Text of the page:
State

Is Florida Defenseless Against Measles?

It’s 2019: The year of the comeback. Many long-forgotten things have been on the rise again, including scrunchies, The Lion King, and now, measles. With the Center for Disease Control and Prevention (CDC) logging 314 individual cases of measles this year, it seems that preventable diseases have earned a spot on the “trends to watch” list.

The revival of a seemingly eradicated disease emerged from a growing number of parents refraining from vaccinating their children, primarily due to propaganda linking vaccinations to autism.

While multiple studies have debunked that theory, the misinformation continues to spread, mostly through social media sites such as Facebook.

Without legislation denoting mandatory vaccinations, the responsibility to vaccinate a child falls solely on the parents. And while it is important not to infringe on the rights of the parents, it should also be noted that there is a larger public health concern at play here.

With measles outbreaks popping up across the U.S., many wonder where the next outbreak will occur, and how it can be prevented.

In the state of Florida, the answer is not clear. While vaccinations are required for a child to attend school in Florida, there are a few cracks in the system. Vaccination exemptions are allowed, and can be granted to children whose parent fills out a form citing religious reasons.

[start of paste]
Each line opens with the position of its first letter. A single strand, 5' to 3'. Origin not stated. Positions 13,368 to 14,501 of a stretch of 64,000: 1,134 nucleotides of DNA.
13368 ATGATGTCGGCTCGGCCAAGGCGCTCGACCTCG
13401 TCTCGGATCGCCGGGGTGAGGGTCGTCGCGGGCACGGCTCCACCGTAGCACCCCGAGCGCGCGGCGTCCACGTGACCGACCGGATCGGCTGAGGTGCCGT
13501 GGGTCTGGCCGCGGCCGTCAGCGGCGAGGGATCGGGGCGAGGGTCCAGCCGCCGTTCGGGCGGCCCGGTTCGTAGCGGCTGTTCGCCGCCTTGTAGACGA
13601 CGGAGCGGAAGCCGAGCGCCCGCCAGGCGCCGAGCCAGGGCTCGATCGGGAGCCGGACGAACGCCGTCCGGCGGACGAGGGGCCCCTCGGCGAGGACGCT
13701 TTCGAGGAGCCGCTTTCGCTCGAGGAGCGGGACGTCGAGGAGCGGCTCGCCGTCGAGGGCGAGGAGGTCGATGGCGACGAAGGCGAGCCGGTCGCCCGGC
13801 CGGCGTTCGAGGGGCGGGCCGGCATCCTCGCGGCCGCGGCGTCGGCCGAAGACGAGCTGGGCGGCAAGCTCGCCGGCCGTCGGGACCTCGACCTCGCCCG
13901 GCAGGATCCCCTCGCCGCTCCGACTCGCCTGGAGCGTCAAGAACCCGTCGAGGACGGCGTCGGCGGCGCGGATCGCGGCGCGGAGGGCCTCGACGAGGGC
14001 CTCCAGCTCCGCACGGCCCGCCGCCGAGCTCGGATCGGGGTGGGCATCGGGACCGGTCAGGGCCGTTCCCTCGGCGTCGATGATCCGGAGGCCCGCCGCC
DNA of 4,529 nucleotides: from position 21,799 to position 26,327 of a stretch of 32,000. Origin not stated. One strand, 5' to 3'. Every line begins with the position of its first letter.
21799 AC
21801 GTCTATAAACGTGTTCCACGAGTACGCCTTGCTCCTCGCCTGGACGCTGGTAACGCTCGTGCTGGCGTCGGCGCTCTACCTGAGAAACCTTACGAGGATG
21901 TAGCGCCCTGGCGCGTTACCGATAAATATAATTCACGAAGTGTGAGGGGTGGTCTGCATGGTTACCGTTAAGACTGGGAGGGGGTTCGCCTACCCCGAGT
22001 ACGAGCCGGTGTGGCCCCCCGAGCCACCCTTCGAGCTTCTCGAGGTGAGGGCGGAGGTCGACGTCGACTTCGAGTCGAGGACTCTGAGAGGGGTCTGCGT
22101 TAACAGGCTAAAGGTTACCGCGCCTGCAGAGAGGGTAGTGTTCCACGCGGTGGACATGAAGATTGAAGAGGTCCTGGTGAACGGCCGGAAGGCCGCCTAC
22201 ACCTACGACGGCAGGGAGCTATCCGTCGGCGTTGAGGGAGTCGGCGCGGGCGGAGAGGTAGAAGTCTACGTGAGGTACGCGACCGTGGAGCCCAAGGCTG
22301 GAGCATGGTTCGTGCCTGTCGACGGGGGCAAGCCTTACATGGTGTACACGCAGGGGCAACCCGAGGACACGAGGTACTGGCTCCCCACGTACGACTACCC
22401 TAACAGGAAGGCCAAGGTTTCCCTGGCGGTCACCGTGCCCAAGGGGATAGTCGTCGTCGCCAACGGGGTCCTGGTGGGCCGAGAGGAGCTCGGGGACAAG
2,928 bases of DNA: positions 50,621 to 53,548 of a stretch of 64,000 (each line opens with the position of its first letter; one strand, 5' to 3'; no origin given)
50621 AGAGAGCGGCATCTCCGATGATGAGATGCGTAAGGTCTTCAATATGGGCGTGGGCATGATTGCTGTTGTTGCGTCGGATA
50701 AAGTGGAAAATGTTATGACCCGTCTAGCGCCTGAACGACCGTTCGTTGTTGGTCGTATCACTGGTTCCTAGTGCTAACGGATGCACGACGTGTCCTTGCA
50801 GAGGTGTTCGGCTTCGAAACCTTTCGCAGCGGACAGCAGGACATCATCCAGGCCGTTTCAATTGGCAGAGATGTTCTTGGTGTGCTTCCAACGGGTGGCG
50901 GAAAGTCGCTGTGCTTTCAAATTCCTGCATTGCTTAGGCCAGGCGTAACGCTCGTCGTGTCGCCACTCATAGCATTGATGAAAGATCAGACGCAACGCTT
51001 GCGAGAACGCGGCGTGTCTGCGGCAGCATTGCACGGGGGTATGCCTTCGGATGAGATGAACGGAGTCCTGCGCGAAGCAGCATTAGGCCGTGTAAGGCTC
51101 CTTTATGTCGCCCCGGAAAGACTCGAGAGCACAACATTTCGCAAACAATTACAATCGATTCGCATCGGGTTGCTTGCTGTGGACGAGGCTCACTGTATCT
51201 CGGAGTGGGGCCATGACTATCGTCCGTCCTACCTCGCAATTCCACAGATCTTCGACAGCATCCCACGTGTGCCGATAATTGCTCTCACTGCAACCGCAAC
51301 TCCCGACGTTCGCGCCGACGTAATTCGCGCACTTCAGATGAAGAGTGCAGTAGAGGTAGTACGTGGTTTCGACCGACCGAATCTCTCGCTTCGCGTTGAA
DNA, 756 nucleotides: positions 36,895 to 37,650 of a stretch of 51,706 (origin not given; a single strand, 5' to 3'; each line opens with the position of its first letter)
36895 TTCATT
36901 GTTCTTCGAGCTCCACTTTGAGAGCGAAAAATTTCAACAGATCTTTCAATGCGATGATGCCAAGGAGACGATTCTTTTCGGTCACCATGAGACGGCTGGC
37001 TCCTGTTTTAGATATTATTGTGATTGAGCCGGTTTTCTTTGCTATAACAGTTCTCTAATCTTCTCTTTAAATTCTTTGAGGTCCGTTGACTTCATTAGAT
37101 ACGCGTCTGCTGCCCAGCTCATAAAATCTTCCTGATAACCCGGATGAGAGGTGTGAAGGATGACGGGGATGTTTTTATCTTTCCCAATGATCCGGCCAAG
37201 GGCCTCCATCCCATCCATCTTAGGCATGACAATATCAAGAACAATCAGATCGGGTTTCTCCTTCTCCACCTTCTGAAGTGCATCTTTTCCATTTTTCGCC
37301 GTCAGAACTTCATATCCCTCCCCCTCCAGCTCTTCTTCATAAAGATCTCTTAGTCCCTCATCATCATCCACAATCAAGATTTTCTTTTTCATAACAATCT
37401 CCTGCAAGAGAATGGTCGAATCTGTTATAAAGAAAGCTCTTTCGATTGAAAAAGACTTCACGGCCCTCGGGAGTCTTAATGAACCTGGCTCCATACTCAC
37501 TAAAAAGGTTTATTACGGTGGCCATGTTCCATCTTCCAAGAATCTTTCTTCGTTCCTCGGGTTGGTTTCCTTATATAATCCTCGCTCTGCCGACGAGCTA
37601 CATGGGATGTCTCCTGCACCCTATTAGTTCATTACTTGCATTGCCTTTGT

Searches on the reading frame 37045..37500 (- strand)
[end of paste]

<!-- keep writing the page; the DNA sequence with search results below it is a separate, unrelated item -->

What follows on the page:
Temporary immunization exemptions (for up to 30 days) are also eligible for students in juvenile justice programs, homeless children, transfer students, and children of military families.

Additionally, there is the issue of homeschooled children. The Coalition for Responsible Home Education reports that in the state of Florida, homeschooled students are technically enrolled in a “home education program,” not a school, and therefore do not need to be vaccinated.

As the number of unvaccinated children grows, so does the likeliness of an outbreak in the area. This past December, four children in Sarasota County contracted measles, after none of them were vaccinated against the disease.  

Unvaccinated children are not only a risk to themselves, but also to those who are not able to be vaccinated, such as pregnant women, babies, and people with compromised immune systems.

Some states have already taken legislative action, such as California, which barred religious exemption from vaccinations in 2015. In New York, lawmakers are taking a different approach, proposing a bill that would allow teenagers to get vaccinations without parental consent.

This is in-part prompted by Ethan Lindenberger’s testimony before Congress earlier this month, in which the Ohio teenager shared that he got vaccinated against his mother’s wishes. His testimony brings to light the reality of how anti-vaccination conspiracies can affect a household.

In Florida, a broader reality is faced. This social media movement has taken roots, and we might not be prepared for its ramifications. Whether it be through mandatory vaccinations, or increased rights for minors, one thing remains clear: without new legislation, Floridians remain powerless in the face of this disease making an unfortunate comeback.

The Measles vaccine. (Public Domain photo by Airman 1st Class Matthew Lotz via the U.S. Air Force.)

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